As I’ve covered social MMOs (or worlds, or games or whatever the shit you wanna’ call it) like Second Life I can always count on at least one or two players chiming in to tell me that I am using the wrong term to describe the game in question.
“Second Life is a WORLD, asshole, not a GAME!”
“IMVU is a virtual WORLD? Seriously? It’s just a bunch of connected rooms!”
OK, this will be my attempt to clear this up, but of course I know that my readers do not always make it this blog. So, *sigh* I’ll have to answer this concern some more I’m sure. Anyway, when I say “virtual world MMO” or “social MMO” you can get a pretty good idea about how the game works. Even then, there are games within these games and a million different activities that players are participating in. So I just use the term “game” and let the rest of the article or video explain. I know, that’s a crazy concept: asking the reader to READ my article or to watch a video so they can see for themselves.
You know what usually happens? They concentrate on the one or two times I use the “incorrect” term to describe their favorite MMO and ignore the fact that I have written 1200 words and recorded an hour long video that describes the game. World.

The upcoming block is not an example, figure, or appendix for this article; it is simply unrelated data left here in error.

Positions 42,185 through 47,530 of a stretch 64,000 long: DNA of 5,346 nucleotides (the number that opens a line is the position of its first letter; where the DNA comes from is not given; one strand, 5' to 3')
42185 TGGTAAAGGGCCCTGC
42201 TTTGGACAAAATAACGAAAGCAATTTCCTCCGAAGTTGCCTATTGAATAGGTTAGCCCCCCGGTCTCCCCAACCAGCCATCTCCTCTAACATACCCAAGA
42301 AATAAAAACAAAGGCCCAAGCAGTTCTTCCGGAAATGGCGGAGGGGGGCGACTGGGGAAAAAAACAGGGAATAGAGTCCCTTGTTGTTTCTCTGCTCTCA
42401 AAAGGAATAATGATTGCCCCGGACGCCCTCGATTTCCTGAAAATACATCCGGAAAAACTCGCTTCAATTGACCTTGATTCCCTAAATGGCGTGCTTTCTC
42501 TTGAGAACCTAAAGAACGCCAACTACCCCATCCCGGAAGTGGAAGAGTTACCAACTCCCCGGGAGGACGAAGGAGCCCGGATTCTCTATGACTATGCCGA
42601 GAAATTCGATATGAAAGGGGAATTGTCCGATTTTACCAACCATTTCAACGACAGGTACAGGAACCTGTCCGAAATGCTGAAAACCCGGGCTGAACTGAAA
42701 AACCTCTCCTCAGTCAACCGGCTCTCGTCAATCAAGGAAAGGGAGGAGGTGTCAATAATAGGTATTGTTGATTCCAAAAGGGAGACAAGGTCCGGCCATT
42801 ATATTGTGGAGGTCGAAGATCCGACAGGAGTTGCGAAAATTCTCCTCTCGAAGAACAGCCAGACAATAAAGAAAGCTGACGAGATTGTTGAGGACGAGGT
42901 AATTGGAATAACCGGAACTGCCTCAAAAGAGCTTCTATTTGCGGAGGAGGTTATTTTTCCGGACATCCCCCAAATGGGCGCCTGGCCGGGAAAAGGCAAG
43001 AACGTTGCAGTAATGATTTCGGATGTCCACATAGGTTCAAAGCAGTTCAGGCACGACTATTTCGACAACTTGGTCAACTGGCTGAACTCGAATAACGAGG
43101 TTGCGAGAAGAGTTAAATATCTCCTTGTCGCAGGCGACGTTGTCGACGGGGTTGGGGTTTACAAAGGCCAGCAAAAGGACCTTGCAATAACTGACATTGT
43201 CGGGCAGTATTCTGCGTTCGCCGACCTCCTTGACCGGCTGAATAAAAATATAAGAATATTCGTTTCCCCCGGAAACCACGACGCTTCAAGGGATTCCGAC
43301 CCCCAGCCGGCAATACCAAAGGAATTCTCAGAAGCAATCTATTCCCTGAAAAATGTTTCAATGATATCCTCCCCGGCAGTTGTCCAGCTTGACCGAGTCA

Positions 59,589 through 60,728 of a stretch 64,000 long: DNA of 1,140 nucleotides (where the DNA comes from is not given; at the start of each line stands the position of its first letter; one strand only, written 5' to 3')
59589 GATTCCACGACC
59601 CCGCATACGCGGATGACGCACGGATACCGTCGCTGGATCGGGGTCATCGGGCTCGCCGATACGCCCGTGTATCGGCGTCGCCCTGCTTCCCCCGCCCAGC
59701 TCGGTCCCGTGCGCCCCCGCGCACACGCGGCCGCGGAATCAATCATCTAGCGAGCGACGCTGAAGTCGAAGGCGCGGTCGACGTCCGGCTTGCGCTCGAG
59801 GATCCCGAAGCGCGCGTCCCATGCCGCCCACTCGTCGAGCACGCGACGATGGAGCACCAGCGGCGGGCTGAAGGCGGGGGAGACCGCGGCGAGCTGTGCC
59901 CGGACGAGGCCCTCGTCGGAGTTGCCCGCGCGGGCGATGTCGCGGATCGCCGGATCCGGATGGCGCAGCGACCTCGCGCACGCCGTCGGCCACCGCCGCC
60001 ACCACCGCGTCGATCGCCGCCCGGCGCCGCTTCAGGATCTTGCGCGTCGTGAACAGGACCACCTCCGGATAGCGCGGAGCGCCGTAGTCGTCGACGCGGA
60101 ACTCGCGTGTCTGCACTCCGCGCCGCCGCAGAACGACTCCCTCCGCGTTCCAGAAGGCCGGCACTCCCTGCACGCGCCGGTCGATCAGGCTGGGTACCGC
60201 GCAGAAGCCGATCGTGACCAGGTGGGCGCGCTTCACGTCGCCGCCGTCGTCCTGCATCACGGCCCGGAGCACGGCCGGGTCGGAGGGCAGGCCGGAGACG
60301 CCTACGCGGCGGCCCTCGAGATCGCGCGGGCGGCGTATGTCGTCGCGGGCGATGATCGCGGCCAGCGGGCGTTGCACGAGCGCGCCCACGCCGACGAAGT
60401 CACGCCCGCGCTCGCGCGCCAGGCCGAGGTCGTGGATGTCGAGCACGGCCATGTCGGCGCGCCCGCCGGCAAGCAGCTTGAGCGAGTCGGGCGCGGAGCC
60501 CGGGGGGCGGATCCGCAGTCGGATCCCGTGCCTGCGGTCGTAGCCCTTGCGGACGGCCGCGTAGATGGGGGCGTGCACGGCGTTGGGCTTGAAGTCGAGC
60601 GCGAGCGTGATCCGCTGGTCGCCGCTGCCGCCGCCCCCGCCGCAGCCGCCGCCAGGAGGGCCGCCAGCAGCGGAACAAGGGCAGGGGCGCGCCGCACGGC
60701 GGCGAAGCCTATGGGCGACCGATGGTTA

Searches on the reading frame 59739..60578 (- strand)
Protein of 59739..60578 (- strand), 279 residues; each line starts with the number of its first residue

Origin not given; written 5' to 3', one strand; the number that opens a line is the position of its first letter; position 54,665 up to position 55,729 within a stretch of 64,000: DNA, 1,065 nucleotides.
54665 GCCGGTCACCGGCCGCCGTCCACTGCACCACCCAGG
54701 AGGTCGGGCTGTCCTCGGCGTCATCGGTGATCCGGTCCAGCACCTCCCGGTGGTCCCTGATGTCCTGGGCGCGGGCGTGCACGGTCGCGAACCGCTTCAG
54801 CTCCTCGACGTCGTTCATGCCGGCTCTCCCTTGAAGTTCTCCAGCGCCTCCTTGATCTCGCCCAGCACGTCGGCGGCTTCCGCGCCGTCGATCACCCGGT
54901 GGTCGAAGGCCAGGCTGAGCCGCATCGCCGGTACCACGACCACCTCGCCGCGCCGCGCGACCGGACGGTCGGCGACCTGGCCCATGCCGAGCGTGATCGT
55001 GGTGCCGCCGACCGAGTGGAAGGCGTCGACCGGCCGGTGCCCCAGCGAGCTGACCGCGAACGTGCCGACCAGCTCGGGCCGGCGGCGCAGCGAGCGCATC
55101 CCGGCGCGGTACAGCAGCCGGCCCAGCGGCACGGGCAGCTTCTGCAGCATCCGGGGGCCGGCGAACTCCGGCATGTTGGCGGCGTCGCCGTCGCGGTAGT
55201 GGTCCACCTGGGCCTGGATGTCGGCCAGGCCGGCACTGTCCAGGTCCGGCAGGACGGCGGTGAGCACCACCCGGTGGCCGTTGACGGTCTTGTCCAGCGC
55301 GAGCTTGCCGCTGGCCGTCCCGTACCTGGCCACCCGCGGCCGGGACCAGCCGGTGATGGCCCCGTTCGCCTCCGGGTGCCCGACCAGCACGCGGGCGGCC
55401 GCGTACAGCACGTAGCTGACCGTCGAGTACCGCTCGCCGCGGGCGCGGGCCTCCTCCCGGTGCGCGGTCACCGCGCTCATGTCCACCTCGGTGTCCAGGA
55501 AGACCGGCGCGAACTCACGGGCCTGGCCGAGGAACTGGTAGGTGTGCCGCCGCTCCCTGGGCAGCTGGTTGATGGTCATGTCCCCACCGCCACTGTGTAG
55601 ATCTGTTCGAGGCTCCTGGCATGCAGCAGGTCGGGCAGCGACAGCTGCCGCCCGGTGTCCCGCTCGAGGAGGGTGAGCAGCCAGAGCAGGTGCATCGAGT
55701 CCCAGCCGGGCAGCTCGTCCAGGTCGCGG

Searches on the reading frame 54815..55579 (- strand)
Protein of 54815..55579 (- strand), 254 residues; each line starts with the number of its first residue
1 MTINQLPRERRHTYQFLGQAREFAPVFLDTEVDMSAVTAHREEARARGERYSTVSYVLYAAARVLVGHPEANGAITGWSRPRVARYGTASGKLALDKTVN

As I’ve written more and more (almost 800k words on Massively alone at this time) I’ve discovered that most of the people who actually comment on my stuff want nothing to do with trying something out or using their common sense when it comes to a new title. They want to be told what the game IS, HOW it works, and EXACTLY what to expect. Instead of downloading a new title and trying it out for themselves, they would rather try and tell me how wrong I am.
This is why we have such a shitty AAA selection of MMOs. Gamers jump into the newest title because they are told exactly what to expect. No need to explore new titles… just watch the new trailer for the latest hot game and buy into it.
OK, OK, being general there… but I can’t stand when someone ASKS me to clarify something that can be found out in about 30 minutes or less. “How does this game play?” “Is this a WORLD or just a chat room?”
Download it and CHECK. Shit. It’s FREE.
Anyway, social MMO? World? Chat room? Virtual meeting place? I’m so sick of worrying about titles. Even in titles that seem to offer a really small number of activities there is almost an endless number of activities. Why? because we’re adding in the player factor. Real players in a virtual world will act as wacky and do just as many different things as people in real life will, within the confines of the games abilities, of course. Real people always throw a kink into the works.
So, an MMO’s title is really just the beginning. An introduction, like “space themed” or “a Western fable.” But NEVER take that as some sort of proof that you know what to expect. Download it. Try it out.
And please stop correcting me when I call Second Life a “game” for SHITS SAKE.